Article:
When you first create a job in the Skedulo web app, you can apply time constraints to it–so they become tied to that job. They indicate to the scheduler that the job must (or should if possible) be scheduled within the dates and times set.
Definitions of Time Constraints
In its rawest form, a time constraint is just metadata in a record, connected to a job that specifies either a single time, or multiple times in which a job can, and should be (preferably) scheduled. It always contains three fields: start before, start after, and end before. You could use any, or all three fields to create a time constraint.
An SLA is different. It's a very rigorous form of time constraint. In business terms, and from a terminology point of view, it is as the acronym suggests–a service level agreement. It usually references a starting time for the job and has a specific interval in which it must be completed, i.e., from the time you hear about the job, it needs to be scheduled within one, five, or ten hours to fulfill your contractual obligations, and meet your customers' expectations.
A timeslot is a variation of a time constraint. It has nothing to do with an SLA, or your ability to respond to a customer. It is more about constraining the time in which an appointment can be scheduled based on a booking window or time slot, e.g., a booking grid with several windows of time, showing you can book an appointment many times over within a specific window. Unlike an SLA, it has a certain elasticity to it, i.e., a one-hour assignment can be completed at any point within any four-hour block of time, it doesn't have to be completed at a specified time.
Types of Time Constraint
In Skedulo, there are two types of job time constraints:
- SLA–this is a hard constraint, i.e., it must be done on this date/time. It is detailed and not flexible. The "Vehicle Route Planning (VRP)" and "Suggest" features must meet these criteria.
- Timeslot–this is a soft constraint, i.e., it would be nice to meet these criteria. It has some flexibility–a time window of sorts.
Tip! To see which type is applied, open the job in Salesforce, click on the "Related" details tab. Scroll down to locate "Job Time Constraints."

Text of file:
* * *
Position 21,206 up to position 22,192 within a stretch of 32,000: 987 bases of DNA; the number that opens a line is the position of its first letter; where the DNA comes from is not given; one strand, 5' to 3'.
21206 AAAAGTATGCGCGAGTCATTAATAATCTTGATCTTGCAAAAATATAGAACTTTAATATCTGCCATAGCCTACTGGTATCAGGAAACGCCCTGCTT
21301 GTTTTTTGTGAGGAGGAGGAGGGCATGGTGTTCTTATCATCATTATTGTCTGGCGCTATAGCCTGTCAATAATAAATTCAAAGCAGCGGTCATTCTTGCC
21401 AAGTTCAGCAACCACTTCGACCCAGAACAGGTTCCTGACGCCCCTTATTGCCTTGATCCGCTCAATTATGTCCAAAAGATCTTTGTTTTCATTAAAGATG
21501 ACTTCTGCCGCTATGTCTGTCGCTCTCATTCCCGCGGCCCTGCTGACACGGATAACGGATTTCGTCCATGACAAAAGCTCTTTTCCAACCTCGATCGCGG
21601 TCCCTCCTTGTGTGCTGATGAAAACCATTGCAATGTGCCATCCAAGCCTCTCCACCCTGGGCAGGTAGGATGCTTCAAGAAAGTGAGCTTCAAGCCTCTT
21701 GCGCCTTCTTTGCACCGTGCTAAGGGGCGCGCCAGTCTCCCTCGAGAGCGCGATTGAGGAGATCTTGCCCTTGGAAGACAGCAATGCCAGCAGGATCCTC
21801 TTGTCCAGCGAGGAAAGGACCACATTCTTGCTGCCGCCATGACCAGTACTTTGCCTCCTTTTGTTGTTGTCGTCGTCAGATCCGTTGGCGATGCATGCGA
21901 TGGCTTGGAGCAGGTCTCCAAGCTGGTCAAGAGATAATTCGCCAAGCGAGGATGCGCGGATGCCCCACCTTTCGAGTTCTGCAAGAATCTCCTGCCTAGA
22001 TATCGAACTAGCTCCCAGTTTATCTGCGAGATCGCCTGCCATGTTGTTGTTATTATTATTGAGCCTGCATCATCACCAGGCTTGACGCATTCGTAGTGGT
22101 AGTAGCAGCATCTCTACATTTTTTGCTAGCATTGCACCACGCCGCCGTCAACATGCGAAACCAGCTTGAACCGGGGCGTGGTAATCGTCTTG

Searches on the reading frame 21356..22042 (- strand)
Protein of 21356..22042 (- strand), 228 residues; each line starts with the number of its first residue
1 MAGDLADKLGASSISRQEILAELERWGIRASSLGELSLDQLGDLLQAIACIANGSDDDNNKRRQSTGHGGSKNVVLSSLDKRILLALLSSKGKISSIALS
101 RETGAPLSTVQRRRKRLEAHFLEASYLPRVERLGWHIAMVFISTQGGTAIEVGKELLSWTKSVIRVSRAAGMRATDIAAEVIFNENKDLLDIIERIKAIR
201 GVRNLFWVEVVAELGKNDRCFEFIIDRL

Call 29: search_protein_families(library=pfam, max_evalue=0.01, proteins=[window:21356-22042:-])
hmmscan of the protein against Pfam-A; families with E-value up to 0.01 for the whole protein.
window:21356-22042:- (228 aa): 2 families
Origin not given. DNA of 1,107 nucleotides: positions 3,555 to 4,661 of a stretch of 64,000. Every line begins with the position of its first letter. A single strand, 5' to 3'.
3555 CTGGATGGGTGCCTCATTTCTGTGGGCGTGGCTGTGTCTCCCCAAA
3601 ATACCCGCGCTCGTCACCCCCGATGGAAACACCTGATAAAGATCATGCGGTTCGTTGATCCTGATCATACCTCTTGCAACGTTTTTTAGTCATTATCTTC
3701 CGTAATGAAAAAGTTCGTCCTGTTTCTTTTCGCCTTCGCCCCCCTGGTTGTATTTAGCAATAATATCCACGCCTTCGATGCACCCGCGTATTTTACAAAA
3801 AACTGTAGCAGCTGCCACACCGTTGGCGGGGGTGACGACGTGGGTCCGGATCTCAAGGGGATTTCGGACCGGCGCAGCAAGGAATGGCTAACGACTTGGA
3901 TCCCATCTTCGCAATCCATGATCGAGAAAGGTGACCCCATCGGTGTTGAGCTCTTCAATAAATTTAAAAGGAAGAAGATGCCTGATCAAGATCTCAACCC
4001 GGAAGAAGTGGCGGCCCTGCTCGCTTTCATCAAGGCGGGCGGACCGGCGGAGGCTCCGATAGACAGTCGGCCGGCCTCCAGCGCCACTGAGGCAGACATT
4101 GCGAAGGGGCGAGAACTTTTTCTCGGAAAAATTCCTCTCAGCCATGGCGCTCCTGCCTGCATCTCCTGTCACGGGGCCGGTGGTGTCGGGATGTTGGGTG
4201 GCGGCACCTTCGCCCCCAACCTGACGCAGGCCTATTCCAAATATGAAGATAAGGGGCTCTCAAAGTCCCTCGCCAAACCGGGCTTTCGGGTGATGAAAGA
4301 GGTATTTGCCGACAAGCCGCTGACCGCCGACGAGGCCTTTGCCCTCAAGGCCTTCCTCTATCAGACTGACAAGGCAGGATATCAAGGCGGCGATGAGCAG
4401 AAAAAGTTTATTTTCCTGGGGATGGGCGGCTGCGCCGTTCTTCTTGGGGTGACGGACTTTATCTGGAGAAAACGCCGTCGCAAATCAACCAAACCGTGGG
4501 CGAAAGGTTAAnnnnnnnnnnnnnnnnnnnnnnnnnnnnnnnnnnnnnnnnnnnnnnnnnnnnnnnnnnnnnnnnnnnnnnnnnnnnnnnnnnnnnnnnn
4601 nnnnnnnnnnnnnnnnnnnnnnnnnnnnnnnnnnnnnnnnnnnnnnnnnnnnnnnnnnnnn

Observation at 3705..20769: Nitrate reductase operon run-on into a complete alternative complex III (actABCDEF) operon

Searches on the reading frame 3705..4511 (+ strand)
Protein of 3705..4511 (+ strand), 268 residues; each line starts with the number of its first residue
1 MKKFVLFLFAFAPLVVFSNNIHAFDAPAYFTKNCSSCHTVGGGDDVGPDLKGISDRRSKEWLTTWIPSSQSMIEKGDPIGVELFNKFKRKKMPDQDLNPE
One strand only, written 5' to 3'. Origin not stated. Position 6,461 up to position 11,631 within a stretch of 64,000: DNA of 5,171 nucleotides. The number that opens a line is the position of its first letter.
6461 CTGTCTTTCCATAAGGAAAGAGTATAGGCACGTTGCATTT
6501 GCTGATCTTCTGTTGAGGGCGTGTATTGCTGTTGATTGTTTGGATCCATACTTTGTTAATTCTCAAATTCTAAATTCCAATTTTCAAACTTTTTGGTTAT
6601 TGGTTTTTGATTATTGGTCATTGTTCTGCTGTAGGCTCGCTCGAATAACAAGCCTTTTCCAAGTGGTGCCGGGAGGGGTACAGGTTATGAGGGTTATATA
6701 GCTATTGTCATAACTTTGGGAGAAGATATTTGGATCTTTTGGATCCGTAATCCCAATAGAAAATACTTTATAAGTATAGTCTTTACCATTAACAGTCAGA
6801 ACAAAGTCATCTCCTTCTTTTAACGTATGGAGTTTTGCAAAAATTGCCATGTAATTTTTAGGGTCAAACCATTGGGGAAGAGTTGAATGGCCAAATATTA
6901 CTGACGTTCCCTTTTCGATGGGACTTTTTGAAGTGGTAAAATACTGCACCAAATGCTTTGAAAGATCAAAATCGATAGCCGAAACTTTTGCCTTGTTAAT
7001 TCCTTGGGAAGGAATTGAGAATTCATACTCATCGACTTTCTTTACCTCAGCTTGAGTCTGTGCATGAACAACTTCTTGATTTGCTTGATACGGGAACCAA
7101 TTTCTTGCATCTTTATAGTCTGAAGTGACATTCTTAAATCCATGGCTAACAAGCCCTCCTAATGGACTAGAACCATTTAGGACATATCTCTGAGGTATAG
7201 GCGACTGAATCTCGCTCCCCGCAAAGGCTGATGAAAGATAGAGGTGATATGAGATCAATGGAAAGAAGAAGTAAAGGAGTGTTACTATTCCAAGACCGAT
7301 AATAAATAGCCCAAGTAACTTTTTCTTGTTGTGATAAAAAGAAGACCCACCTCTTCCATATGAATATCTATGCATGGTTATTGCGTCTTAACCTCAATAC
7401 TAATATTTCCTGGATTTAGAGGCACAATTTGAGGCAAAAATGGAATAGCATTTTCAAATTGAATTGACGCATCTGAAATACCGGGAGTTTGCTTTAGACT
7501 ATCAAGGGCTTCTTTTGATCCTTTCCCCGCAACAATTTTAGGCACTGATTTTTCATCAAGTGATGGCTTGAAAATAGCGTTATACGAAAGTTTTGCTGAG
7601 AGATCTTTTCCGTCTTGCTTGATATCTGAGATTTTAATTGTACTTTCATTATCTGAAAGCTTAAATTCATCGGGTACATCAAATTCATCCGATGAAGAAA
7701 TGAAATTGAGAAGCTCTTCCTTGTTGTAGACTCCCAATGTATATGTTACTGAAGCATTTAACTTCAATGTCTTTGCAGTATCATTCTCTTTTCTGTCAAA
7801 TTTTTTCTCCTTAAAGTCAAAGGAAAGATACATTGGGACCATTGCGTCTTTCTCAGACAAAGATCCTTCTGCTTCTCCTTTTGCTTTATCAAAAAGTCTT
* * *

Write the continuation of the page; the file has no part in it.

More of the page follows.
Optimize Using Time Constraints
When a time constraint (SLA) is configured, the intelligent scheduling engine will respect both the dates and times that are set. For example:
- If the time constraint starts after Feb 1st at 9:00 am and ends on Feb 1st at 5:00 pm, job allocations can be suggested any time between 9:00 am to 5:00 pm on that day.
- If the time constraint starts after Feb 1st at 9:00 am and ends four days later on Feb 5th at 5:00 pm, job allocations can be suggested any time between within this five day period.
Configuring Time Constraints
Time Constraints in the Create Job Page
During the process of creating a job (via the "Create Job" page), there is an option that can be used to apply a time constraint. When this option is enabled (checked), the following fields are exposed:
- The job:
- By, After or Between.
- By, After or Between.
- And end:
Once the fields have been completed, the configuration must be saved.
Figure 1. The time constraint fields in from the create job page.
Time Constraints in the Job Details View
Once time constraints have been specified and saved, they can be viewed under the time constraints tab in the job's details. If required, they can be changed or deleted here as well.
Figure 2. Viewing a time constraint applied to a job. Note these fields are editable.
In the swimlanes, the time constraint is represented in the following way:
- Diagonal hashed lines represent blocks of resource availability that should not be used to schedule the constrained job.
- Start after time is a single thin black vertical line.
- Start before is a single thin black line with arrows indicating the job should start before the line. Note: When a start time conflicts with a constraint, this line will turn red (see Figure 1).
- End before time is a single black vertical line.
Once the job has been placed in the swimlane it can be manipulated by the scheduler.
Note: Both "Optimize" (VRP) and "Suggest" honor this hard constraint.
Figure 3. A job in job details view, with time constraints set. Note there is a start time conflict indicated by a red line with arrows in the swimlane.
Figure 4. A job with time constraints, ready to be scheduled in job details view. Note the swimlane scheduling restriction indicators.
Note: If the option "Must start..." is used, an SLA is applied to the time constraint under-the-hood in Skedulo. This setting is linked to the Salesforce JTC details flag named "Required," i.e., Must start constraint = Required. If the "Required" flag is not set (i.e., Should start... is used) the time constraint will be ignored by the "Optimize" and "Suggest" auto-schedulers.
Figure 4. A job time constraint in Salesforce CRM with the required flag turned off.
Time Constraints in the Scheduling Console
To identify whether a job has a time constraint applied, in the scheduling console, look at the job cards in the job list panel. If a job card has underlined times, hover over them using your mouse to see the SLA details (this tooltip appears once the job is scheduled with a start time and date).
Figure 5. A job in the scheduling console, with time constraints, highlighted.